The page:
When I look at his­tory I am al­ways amazed at how things that are now normal were once consid­ered revolu­tionary and extreme. Take catchwords such as equal­ity, justice and freedom, for example.To­day politicians get thunderous applause preaching these things but in the ‘60s men got shot advocating for them.

As we watch the contentious fights between political parties, one can be transfixed over how the two parties have switched ideologies. Ideas once consid­ered progressive are now right-wing talk­ing points and vice versa for the left.

Sometimes I wonder what Abe Lincoln and Teddy Roosevelt would think of to­day’s Republican party, a party that was once the center of radicalism for champi­oning the working class, women’s rights, and racial equality.

Roosevelt’s landslide victory made him the first Democrat to win the popular vote since 1876. He realigned the party from a regional southern party to an urban power base that was centered in indus­trial cities. His strategy was simple, tax the wealthy and give those without work government assistance. The welfare issue was a hit with liberal politicians in cities like Washington and Chicago. Whenever Democrats risked losing an election they would increase welfare payments and handily defeat their opponents.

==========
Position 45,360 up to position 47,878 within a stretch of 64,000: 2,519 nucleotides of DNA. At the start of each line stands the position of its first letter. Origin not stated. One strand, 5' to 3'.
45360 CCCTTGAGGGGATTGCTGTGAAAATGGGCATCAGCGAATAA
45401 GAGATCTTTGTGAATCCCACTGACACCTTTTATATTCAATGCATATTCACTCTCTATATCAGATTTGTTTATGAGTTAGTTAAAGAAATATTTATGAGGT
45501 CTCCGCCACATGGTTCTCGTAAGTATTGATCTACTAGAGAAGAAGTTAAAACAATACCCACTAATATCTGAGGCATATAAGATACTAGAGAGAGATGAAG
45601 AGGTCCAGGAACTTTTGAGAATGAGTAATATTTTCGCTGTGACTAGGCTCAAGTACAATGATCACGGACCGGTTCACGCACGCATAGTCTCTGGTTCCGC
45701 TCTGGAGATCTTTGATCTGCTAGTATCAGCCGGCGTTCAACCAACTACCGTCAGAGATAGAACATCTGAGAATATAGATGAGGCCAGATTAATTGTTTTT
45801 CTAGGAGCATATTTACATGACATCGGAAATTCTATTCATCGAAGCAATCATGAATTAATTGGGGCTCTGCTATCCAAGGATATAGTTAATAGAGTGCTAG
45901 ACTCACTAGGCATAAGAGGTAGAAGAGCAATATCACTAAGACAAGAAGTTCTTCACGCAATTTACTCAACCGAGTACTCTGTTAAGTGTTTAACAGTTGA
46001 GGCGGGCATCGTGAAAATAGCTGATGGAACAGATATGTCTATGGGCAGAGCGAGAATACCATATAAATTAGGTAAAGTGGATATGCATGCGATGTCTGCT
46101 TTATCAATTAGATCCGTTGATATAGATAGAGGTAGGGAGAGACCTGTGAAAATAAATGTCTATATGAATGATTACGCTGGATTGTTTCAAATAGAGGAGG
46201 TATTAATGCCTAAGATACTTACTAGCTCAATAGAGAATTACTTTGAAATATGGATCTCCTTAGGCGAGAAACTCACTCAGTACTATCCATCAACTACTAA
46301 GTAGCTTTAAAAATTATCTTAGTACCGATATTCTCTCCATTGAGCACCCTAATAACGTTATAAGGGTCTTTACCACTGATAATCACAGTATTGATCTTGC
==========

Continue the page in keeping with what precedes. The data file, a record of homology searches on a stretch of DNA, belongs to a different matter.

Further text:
Seeing their taxes increase, the New Deal was not embraced by executives and the Dixiecrats in the South. This gave rise to modern conservatism. Early conservatism was derisively mocked by the liberal intellectuals and was ridi­culed as pseudoscience.

Although conservatism was being bounced around in New York, it didn’t have a pitchman that could expound its philosophy. However, its voice came from an unlikely Hollywood liberal. A self con­fessed leftist, Ronald Reagan was an ar­dent supporter of F.D.R’s New Deal.

By the early ‘60s this self-proclaimed leftist became America’s leading conser­vative provocateur. These days, California is synonymous with leftist thought, but in the ‘50s it was solidly Republican. Reagan became a leading voice, disparaging the most downtrodden in the state. Declar­ing that “Unemployment Insurance is a pre-paid vacation for freeloaders”, he also demonized single mothers as “Wel­fare Queens” and was a staunch opponent of Civil Rights. Saying “if an individual wants to discriminate against Negroes or others in selling or renting his house, it is his right to do so”.

Truth is, what seems extreme today will eventually become mainstream thinking in the future. The Tea Party ex­tremists are no different than the San Francisco Democrats of the ‘70s and ‘80s that overran the Democratic party and got them shellacked every election dur­ing that period. Eventually they had to be purged and Bill Clinton had to stand up to his base and create a more mod­erate Democratic party which paved the way for Barack Obama. Only time will tell if the conservatives will stand up to the extreme elements of their party.